ultrasound to loosen the foreign material.
The RTC crystal can be damaged by this process if a lower
frequency is used and the intensity is high enough to cause
resonance in the crystal. Generally, frequencies higher than
500kHz should avoid damage and also any harmonic of the
32.768kHz frequency should be avoided. Note: The customer
should monitor the ultrasound frequency and the frequency
should be adjusted to avoid crystal harmonics. Failure to observe
proper ultrasound frequency control can result in either large RTC
oscillator frequency error or possible oscillator failure due to a
damaged crystal.
October 17, 2014
Application Note 1744
Possible sources of crystal frequency offset include mechanical
shock. The datasheet lists a maximum shock resistance of
5000g for 0.3ms, 1/2 sine test, which can give a ±5ppm
frequency change. Likewise, the maximum vibration spec is 20g
at 10 to 2000Hz. Note that ultrasound cleaning and PCB panel
cutting vibrations fall under the broader mechanical shock and
vibration spec as well. The customer should avoid any
mechanical handling that produces an impact or high vibration
on the module. Failure to observe proper precautions handling
the device, before or after, assembly can result in higher than
expected oscillator frequency error.
Figure 1 is sample data for the ISL12022M parts that were
subjected to 1 reflow cycle. The parts were socket tested and
frequency accuracy data recorded, then sent through a
production reflow oven and allowed to cool and settle. The parts
were then socket tested again and the data recorded, with the
change or delta frequency out calculated.
Parts soldered to a board may exhibit less change after reflow as
the heat is distributed across the PC board. As the devices are
cooled they maintain shape when attached to the PC board.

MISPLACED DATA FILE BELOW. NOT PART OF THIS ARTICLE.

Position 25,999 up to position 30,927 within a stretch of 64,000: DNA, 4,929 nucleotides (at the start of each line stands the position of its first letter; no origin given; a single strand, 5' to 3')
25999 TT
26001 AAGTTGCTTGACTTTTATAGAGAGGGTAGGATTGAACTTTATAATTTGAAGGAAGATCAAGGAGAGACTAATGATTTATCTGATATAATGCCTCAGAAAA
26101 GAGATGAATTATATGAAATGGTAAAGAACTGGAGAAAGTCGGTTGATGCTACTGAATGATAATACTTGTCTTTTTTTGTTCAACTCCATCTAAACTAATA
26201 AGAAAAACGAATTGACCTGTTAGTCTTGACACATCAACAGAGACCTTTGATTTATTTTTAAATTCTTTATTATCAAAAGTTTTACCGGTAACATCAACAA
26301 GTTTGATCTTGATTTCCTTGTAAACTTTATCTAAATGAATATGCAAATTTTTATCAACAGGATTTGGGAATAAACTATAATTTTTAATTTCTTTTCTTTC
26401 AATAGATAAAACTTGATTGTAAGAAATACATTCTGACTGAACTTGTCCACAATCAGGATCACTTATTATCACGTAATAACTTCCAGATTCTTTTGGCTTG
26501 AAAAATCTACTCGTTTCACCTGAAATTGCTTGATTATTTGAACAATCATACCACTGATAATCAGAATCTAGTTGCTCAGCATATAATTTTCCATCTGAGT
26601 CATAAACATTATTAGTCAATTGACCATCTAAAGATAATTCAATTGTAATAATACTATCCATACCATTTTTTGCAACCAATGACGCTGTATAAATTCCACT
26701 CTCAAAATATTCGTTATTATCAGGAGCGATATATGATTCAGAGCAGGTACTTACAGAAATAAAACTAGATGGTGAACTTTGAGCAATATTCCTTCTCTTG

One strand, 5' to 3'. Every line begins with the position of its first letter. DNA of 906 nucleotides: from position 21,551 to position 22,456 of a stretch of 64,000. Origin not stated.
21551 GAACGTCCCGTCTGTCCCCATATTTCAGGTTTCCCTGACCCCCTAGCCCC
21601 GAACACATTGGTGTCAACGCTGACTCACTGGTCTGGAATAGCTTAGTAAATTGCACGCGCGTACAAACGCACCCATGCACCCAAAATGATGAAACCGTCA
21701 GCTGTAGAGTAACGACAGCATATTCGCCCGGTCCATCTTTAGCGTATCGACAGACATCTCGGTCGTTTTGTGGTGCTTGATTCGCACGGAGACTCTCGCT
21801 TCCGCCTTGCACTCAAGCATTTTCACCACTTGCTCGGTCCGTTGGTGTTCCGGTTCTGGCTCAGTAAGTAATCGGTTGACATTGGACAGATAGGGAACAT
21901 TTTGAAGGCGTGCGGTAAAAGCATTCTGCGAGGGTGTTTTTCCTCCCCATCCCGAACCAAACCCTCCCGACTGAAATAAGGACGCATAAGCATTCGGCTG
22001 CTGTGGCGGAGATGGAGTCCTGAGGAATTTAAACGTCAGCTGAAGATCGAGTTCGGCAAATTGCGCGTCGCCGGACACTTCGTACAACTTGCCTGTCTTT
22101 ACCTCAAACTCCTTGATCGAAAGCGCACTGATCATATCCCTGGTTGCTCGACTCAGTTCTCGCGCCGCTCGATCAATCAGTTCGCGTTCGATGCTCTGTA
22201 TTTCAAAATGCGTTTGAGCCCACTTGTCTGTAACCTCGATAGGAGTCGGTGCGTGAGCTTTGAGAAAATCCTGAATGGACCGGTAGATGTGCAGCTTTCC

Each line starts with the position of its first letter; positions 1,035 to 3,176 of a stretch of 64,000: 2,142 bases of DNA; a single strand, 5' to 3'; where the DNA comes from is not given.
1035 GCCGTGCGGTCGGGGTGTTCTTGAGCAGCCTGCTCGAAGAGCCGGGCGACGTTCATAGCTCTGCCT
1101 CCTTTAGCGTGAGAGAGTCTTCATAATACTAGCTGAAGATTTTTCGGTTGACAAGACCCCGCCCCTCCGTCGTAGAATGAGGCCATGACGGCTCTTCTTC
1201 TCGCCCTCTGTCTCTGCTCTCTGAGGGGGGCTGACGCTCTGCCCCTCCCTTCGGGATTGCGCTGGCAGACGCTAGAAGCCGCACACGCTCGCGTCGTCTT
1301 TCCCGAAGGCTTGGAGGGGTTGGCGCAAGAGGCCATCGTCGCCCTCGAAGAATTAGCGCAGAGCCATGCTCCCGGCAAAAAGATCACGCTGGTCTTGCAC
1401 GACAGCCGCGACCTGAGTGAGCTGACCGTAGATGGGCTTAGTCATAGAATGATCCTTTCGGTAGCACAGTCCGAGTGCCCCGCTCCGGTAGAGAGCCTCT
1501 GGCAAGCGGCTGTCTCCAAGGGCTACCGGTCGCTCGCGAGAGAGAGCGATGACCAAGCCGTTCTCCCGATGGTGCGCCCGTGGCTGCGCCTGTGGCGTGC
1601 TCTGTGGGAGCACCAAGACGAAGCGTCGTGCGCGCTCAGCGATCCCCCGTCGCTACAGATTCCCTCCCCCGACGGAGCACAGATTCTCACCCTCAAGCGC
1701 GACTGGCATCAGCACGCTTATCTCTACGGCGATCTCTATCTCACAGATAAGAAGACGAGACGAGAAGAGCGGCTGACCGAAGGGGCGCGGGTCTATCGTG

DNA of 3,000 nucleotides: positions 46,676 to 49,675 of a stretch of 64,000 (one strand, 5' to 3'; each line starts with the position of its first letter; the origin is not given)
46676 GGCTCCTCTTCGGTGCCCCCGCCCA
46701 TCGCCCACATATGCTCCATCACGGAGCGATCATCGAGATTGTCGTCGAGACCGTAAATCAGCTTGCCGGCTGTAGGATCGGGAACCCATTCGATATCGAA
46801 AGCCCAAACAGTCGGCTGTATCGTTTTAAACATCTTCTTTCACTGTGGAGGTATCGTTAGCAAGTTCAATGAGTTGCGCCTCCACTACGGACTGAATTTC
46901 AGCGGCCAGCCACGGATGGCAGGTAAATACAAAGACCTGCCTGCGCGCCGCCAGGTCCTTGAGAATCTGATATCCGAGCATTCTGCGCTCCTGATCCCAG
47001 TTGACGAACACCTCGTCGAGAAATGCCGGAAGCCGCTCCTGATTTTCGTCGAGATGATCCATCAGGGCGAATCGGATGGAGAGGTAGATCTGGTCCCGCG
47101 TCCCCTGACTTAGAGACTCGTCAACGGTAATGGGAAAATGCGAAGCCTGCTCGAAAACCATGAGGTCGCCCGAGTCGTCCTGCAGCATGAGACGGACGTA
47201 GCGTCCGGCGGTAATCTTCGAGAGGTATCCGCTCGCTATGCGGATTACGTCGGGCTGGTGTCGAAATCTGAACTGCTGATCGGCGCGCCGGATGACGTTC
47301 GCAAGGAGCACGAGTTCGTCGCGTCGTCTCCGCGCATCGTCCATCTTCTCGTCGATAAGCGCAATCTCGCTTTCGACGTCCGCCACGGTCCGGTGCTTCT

For final product oscillator accuracy, the customer must consider
the assembly effects and the resulting board mounted module
device may not be within the expected accuracy limits shown on
the datasheet. The customer can adjust their system to address
this change in accuracy or look into other ways of adjusting final
oscillator accuracy.
The ISL12022M provides a high accuracy 3-in-1 RTC solution for
real time clock timing requirements. The oscillator accuracy is
guaranteed for the device shipped from the factory. The PCB
assembly process adds environmental factors, such as heat and
vibration that will cause the accuracy error to increase after
assembly. This change will be evident when testing the final
assembled PC board RTC oscillator frequency. The major
contributors to additional accuracy error are solder reflow, board
cutting or routing, ultrasound cleaning and mechanical handling
shocks or vibrations.
NOTE: If the customer has the capability to test, access the serial
interface, make adjustments and test again, there are methods to
readjust the device for better accuracy after assembly. Please contact
Intersil applications about this possibility.
The customer needs to read and understand the environmental
effects on the crystal oscillator accuracy and make every effort to
minimize these effects, which will result in the highest possible
accuracy of the board mounted RTC. In some cases, the
customer may be forced to use an assembly process that is
known to cause additional accuracy error as listed in this
document. They should immediately contact Intersil to verify the
hazard and possible impact and to identify alternative
procedures that may be possible.
Intersil Corporation reserves the right to make changes in circuit design, software and/or specifications at any time without notice. Accordingly, the reader is
cautioned to verify that the Application Note or Technical Brief is current before proceeding.
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October 17, 2014